Sometimes it’s necessary to STOP. To slow down, breathe deeply, and calm the thoughts of the irrational mind. Sometimes it’s necessary to let it all out in a dirge of feelings, a beautiful cathartic release, the nature of which varies from person to person. Sometimes it’s a requirement of a high-functioning individual to do a little of both- some unthinking, soothing breathing, and some hashing out of the details, putting it all on the line. Either way, you’re taking a step back from the usual coping mechanisms- the usual “keep calm and carry on” that serves as a necessary tool for social situations in which you find yourself about ready to bust a cap in a stranger’s… you get the point.
Catharsis is a beautiful thing. I never got very far when I would bottle up anger, sadness, and anxiety- ultimately, it all comes tumbling out unbidden. Cathartic release comes whether it’s called upon or not- there is a point when the human psyche simply cannot hold on any longer, and the dams of the mind break down to the flood of emotion inside. When I was at my sickest, this would culminate into a panic attack, an anxiety event that would capitulate my body onto the cold floor and my mind into whirring circles of darkness. Instead of being calm and pulled together, the persona I wished to present to the world, I was chaos embodied. It wasn’t a very balanced way to live, to say the least.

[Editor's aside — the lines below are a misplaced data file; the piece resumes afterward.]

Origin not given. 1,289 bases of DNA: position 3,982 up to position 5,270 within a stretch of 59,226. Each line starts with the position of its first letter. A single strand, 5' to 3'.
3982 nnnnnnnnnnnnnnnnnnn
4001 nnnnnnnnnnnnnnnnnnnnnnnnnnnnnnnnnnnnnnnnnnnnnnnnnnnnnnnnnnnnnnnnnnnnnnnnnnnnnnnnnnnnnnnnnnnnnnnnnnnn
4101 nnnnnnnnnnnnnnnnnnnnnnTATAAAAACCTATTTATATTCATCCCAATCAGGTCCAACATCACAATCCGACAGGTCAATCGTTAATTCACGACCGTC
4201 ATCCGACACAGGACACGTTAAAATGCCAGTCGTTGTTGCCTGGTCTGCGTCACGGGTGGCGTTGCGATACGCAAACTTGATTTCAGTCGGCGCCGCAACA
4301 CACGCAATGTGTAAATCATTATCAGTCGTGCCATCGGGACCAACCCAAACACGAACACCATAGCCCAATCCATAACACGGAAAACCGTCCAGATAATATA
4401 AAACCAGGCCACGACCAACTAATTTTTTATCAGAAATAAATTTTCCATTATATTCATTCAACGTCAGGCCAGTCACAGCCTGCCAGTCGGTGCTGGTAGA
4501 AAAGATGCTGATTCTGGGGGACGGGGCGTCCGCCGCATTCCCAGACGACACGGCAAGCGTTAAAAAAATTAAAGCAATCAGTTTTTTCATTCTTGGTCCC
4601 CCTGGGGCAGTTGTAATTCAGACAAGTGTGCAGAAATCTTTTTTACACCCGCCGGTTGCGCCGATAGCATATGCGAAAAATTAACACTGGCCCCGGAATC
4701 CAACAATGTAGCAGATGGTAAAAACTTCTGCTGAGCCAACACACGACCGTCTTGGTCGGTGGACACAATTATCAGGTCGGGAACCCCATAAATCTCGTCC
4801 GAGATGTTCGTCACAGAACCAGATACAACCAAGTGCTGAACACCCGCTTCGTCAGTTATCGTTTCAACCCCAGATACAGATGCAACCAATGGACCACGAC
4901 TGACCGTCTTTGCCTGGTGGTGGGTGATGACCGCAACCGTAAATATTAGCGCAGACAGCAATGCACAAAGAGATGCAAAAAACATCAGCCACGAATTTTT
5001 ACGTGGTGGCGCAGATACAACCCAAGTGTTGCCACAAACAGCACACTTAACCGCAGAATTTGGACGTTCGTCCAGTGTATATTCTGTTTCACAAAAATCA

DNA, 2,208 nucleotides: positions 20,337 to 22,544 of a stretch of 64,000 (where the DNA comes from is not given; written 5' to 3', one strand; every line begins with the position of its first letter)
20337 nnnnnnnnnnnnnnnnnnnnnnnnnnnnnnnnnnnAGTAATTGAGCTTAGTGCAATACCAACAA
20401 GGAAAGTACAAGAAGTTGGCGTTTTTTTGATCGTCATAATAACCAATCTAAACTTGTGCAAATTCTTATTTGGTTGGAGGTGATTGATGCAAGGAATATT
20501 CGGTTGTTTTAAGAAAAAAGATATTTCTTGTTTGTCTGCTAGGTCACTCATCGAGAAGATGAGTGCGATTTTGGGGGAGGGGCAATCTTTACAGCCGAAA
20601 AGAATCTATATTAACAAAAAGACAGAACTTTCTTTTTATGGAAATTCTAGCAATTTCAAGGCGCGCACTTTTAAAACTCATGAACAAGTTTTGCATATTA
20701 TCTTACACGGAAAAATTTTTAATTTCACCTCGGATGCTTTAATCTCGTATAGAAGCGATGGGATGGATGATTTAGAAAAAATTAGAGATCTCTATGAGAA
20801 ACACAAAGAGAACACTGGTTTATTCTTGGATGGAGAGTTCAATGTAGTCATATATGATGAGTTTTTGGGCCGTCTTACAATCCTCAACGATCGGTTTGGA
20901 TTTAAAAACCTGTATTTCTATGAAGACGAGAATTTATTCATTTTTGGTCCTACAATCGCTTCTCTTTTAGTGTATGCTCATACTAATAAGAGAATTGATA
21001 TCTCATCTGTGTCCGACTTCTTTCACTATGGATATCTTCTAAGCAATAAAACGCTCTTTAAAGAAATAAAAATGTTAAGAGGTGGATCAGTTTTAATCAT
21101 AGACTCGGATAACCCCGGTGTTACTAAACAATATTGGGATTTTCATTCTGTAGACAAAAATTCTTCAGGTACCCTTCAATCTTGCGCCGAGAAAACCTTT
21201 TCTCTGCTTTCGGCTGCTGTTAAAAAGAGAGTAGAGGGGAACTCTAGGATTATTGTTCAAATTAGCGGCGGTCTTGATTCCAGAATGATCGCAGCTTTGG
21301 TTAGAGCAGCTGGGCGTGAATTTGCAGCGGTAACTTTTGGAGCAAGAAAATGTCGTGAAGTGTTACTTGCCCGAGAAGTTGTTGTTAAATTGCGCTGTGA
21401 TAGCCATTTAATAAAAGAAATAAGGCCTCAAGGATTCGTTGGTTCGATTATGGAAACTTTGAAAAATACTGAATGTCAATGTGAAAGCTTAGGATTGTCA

I’ve since found ways to let out the emotions clouding my much more well-nourished brain in a healthier way. This isn’t to say that I don’t sometimes break down in tears after a hard day or an argument- but somehow, I’m less afraid of feeling. I can employ healthier modes of cathartic release- whether it’s a normal-paced neighbourhood stroll, a yoga or meditation session, a dance class, a moment of writing without borders, or a moment to listen to a favorite song on repeat. These constitute not so much my distractions- because there is a point at which distraction can in fact hinder my recovery- but my ways of getting to the nitty-gritty of what I’m feeling, allowing myself to feel it, and moving on.
Honestly, it has taken hours of therapy to get to the point where I can say that I’m not afraid to feel. The automatic response that is triggered in me if I’m feeling something I don’t want to, like anxiety or (especially) anger, is to run away. Flight from feelings is an instinct I’m very familiar with, as is the channeling of anger or anxiety onto my own undeserving person. However, I’ve been having much better luck dealing with difficult situations through allowing myself to stay the course of an emotion. I was actually surprised to learn that a feeling doesn’t stick around forever- that working through something, in fact, makes it dissipate more quickly. Interesting how I’d long tricked myself into thinking that engaging in an emotion would result in it’s taking over like. I’ve found quite the opposite, like so many of the things I’ve learned about myself over the past year.
I’m no longer allowing myself to make the excuse that I don’t want to feel something, that I’d rather distract and replace- because working through things makes me stronger. I’m already stronger than I think- what might the future bring?